Should nuclear and natural gas be counted as “green energy”? This is the question that European policymakers are grappling with at the moment, as the EU puts together a set of technical rules known as the “EU taxonomy”, classifying precisely what counts as a “sustainable” investment.

Germany’s environment minister has called the plans “absolutely wrong”. His country is in the process of phasing out the last of its nuclear power plants, though critics argue this has left Germany dependent on polluting coal, as well as natural gas imports from Russia.

What do our readers think? We had a comment sent in from Jessica on our German-language platform, saying:

As long as [Germany’s] traffic light coalition finally gets serious about climate protection, I’m happy. The plans look better than before, but I have my doubts whether the coal phase-out will really happen by 2030. Germany should definitely implement the Green Deal laws consistently!

We also had a comment from Tadeusz, who argues:

Germany is supporting the EU Green Deal targets and at the same time is making a deal with Russian Gazprom to build another natural gas pipeline (NORD STREAM2). We really need renewables but what we really need the most is European Solidarity!

To get a response for Jessica and Tadeusz, we put their comments to Dr. Franziska Brantner, a Member of the German Bundestag and Parliamentary State Secretary for Economic Affairs & Climate Action. We put both questions to her during a Friends of Europe event on “Cutting emissions to drive sustainable growth: Can Germany lead by example in Europe?

For another perspective, we also put both comments to Dr. Sama Bilbao y León, Director General of the World Nuclear Association, to see how she would respond.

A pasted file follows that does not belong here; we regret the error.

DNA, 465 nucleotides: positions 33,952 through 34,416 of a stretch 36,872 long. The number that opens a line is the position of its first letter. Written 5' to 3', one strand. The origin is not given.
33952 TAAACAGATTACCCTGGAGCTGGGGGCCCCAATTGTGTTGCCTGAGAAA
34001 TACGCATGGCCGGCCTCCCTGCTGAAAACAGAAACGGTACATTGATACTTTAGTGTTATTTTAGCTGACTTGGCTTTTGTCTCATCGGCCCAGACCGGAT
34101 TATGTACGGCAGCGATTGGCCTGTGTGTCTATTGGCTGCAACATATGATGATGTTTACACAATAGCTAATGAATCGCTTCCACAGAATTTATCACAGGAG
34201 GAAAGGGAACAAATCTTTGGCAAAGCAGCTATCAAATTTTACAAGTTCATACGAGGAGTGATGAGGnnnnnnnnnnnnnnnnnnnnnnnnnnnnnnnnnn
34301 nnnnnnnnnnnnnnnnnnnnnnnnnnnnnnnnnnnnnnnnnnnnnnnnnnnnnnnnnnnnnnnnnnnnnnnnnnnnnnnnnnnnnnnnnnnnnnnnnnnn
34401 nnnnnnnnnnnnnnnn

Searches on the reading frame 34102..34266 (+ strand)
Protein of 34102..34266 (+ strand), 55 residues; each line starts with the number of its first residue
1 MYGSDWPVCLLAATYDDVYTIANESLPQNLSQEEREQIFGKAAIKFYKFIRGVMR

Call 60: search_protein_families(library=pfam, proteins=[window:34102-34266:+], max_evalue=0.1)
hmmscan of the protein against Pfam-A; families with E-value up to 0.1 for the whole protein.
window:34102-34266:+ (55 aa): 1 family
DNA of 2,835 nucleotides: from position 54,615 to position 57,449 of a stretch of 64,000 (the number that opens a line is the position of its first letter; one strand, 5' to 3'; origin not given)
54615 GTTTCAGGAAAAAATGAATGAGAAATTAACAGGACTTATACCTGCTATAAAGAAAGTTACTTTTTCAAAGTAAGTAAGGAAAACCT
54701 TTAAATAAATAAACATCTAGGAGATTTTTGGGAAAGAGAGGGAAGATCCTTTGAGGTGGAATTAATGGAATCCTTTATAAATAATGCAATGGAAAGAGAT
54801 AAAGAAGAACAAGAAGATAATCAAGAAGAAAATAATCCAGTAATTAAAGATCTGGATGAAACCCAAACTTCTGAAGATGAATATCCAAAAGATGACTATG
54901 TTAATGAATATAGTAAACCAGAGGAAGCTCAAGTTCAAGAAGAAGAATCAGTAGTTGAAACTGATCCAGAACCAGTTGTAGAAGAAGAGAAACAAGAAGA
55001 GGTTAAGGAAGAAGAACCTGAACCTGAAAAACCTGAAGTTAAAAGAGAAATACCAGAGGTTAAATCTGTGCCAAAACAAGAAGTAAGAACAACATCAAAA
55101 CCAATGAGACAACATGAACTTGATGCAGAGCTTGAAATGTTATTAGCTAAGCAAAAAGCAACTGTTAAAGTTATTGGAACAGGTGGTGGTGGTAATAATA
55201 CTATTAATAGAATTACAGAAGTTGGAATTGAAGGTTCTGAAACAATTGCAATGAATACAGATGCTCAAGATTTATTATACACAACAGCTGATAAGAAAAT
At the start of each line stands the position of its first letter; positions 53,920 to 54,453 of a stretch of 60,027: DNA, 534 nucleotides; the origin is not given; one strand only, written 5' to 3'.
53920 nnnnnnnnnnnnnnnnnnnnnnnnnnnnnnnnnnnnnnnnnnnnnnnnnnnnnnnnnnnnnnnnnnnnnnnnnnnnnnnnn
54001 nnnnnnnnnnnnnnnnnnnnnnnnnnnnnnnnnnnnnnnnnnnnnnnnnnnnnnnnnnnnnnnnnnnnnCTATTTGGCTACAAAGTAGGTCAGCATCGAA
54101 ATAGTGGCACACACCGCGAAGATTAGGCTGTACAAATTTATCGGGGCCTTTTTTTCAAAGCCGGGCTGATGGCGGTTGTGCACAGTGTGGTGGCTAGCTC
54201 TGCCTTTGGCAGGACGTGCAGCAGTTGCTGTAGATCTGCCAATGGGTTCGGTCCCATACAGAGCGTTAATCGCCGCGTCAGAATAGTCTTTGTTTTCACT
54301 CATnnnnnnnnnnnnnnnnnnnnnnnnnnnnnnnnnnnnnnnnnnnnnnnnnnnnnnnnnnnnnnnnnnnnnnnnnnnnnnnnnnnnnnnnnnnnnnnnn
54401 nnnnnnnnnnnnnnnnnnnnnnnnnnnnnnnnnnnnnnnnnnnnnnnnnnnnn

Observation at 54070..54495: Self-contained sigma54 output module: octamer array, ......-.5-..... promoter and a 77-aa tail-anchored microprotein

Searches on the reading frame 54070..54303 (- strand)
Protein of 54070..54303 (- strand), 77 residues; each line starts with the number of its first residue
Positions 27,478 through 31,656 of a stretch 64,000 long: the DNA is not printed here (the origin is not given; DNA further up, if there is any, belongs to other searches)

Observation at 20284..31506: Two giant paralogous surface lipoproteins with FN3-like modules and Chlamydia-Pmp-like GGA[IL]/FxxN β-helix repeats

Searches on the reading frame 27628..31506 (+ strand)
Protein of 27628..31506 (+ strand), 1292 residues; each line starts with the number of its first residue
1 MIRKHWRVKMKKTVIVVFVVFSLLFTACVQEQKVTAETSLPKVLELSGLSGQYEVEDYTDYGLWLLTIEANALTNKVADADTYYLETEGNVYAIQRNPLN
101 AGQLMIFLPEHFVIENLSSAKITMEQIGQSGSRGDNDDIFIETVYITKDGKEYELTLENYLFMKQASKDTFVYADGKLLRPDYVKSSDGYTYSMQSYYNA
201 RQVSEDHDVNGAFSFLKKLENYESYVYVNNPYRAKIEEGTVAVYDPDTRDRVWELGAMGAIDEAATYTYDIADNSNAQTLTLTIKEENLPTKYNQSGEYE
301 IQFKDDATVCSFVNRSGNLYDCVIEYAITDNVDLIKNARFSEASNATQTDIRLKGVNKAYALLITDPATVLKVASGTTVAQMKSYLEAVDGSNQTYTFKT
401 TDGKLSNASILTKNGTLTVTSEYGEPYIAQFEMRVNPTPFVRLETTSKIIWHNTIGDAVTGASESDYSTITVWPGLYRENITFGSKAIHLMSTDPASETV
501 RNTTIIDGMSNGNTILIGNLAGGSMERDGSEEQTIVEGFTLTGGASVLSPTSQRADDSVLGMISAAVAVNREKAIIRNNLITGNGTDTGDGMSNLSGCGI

You can see the responses in the video at the top of this post.

Does Europe need natural gas and nuclear to transition to green energy? Will Germany phase out coal by 2030? Should Nord Stream 2 be cancelled? Let us know your thoughts and comments in the form below and we’ll take them to policymakers and experts for their reactions!

IMAGE CREDITS: Photo by Lukáš Lehotský on Unsplash
Funded by the European Union. Views and opinions expressed are however those of the author(s) only and do not necessarily reflect those of the European Union or the European Commission. Neither the European Union nor the granting authority can be held responsible for them.



16 comments Post a commentcomment

What do YOU think?

  1. avatar
    Alfredo

    Let It freeze, let it freeze…

  2. avatar
    José

    The transition should be done but not that fast. If Russia shuts down gas how will we produce energy? the solar doesn’t work all year and neither does the wind. it will be beautiful.

  3. avatar
    George

    Gas and nuclear IS green energy. 🙂
    Deal with it.

  4. avatar
    Jevgeni

    We are just cutting the branch of the tree we sit on by closing nuke stations, fighting cheap gas..
    “green”, “sustainable” and other marketing bs is not bringing us anywhere. Solar panels are dirty to produce and recycle and their lifespan is super short, same for windmills – we already have an issue in Europe where to store and how to recycle the one that we have (a huge amount).
    We should do things gradually, not just cutting off everything in the name of clean energy. .. there is no such thing like clean energy.
    Like Putin told in Berlin years ago: “what Europe will do, heating the houses with wood but for wood we would need to go to Siberia…”

  5. avatar
    Dimitar

    You mean the same Europe that forced Bulgaria to close 4 reactors at Kozloduy NPP to get to the EU?

  6. avatar
    Tristan

    Not really if our industries would do an effort to reduce their energy consumption and we would waste less energy as a society by for example adding (more or better) isolation to our buildings. The “problem”: it isn’t really profitable for the big energy companies.

  7. avatar
    Yannick